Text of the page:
I struggled with this review because I want to be fair, and I want to put my feelings about specific genres aside when it is needed, but I couldn't do it with this album. The Killers are established with a specific blend of pop and rock and that balance has been all kinds of jacked up. Honestly, 80% of the songs on the album would fit as the soundtrack to the prom scene from the "Napoleon Dynamite" movie. If the songs don't fit for the prom scene then they would fit in the credits or the montage where the main character in any 80's movie realizes that the plain Jane neighbor kid is the girlfriend/boyfriend they've been looking for this whole time. They carry the idea of love and broken hearts to an extreme where it is overpowering and made it impossible for me to enjoy this album. // 6
mattiscool7337, on september 18, 2012 2 of 3 people found this review helpful
Sound: Do you like 80's-inspired desert rock? Do you like loose concept albums? If so, The Killers' new album "Battle Born" may just be for you. Much of the album takes on the pulsing, dream-like tone that can make the listener feel paradoxically warm and lonely. It is mostly an album of singles, yet the sound comes alive most when listened to in full. The concept of the album is driven partially by the subjects love and loss, but arguably more by the wide palette of emotions showcased by taking these themes and turning them into a 12-sided die, examining the effects of the death and creation of relationships. While the genre of the album may be somewhat limited, it is explored in depth, which makes for an excellent listen. // 8
Lyrics: Dealing with themes of love and loss, The Killers are certainly not on new ground. The lyrics are - well, nice. They fit the tone of the sound very well, and while they might be considered repetitive to some, that's sort of what ties the album together. Every love is like the last in a way, yet every love is something new, as well. The vocals are very well executed throughout, with Flowers really exploring his upper range throughout most of the album, which becomes more lyrically diverse as the tracks progress. For some, this album will be lyrically repetitive and uninteresting, but for others, the cohesion will be compelling. Songs that diverge from the sort of sappy tone present on certain tracks are "The Rising Tide", "Heart Of A Girl" and "Battle Born", which are more inspirational, and they are a good break, even though they come toward the end of the album. // 7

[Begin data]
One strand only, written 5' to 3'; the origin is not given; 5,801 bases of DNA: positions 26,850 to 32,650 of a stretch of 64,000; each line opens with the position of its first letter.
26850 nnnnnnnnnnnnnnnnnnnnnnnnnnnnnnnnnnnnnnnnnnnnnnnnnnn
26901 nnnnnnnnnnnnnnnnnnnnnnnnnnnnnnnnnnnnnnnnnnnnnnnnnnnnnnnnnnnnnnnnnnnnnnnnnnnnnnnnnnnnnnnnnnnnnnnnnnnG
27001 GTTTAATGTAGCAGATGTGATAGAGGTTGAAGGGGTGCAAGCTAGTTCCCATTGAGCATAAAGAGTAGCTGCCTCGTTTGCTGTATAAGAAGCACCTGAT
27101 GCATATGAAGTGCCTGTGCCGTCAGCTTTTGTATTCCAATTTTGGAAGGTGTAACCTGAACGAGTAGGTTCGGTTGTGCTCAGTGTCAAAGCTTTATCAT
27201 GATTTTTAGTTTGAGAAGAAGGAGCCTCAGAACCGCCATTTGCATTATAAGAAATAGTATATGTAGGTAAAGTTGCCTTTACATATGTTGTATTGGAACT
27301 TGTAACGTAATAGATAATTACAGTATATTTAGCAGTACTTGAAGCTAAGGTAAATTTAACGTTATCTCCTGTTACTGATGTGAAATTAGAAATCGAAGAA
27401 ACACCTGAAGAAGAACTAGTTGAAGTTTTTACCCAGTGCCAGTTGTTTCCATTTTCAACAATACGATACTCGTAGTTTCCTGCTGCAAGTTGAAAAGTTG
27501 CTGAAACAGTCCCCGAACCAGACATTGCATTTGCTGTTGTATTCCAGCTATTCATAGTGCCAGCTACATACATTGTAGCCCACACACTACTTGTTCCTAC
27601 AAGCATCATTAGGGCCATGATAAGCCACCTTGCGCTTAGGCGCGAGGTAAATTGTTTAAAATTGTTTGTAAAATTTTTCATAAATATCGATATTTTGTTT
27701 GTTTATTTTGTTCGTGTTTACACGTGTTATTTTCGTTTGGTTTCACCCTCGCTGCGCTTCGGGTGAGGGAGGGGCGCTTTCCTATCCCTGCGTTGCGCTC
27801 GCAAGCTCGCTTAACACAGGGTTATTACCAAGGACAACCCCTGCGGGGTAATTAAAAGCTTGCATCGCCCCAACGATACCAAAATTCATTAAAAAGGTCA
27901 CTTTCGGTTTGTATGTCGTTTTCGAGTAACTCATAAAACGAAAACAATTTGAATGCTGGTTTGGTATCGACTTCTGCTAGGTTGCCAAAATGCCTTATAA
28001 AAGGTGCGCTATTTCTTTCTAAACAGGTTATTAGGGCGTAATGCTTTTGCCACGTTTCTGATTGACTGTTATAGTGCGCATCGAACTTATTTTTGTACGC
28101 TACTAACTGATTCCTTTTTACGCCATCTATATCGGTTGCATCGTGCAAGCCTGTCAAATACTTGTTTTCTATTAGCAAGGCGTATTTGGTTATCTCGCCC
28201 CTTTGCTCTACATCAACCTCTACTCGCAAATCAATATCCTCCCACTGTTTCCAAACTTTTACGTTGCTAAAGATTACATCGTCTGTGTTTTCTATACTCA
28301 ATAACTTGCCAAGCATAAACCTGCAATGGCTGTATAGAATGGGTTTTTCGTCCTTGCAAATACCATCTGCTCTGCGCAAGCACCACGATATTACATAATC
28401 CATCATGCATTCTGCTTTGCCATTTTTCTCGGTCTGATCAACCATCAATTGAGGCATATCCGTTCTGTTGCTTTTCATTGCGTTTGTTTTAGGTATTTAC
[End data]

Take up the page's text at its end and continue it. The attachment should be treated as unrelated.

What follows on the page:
Overall Impression: This album is going to be relatively hit or miss with listeners. The group draws from new influences, like Springsteen and 80's synth-pop for most of the tracks. If The Killers are your favorite band, you may end up disappointed, because "Battle Born" is a fairly big step away from their past material. Many Killers listeners however, old and new alike, will find this album fresh and compelling. My favorite tracks from my first two listens are the title track "Battle Born", "The Rising Tide", "Heart Of A Girl", and "The Way It Was". I will repeat, though, the album is much better as a cohesive work of art rather than individual tracks; the waves of emotion that are present throughout may very well leave the listener awash in awe of the sonic textures they have just experienced. // 8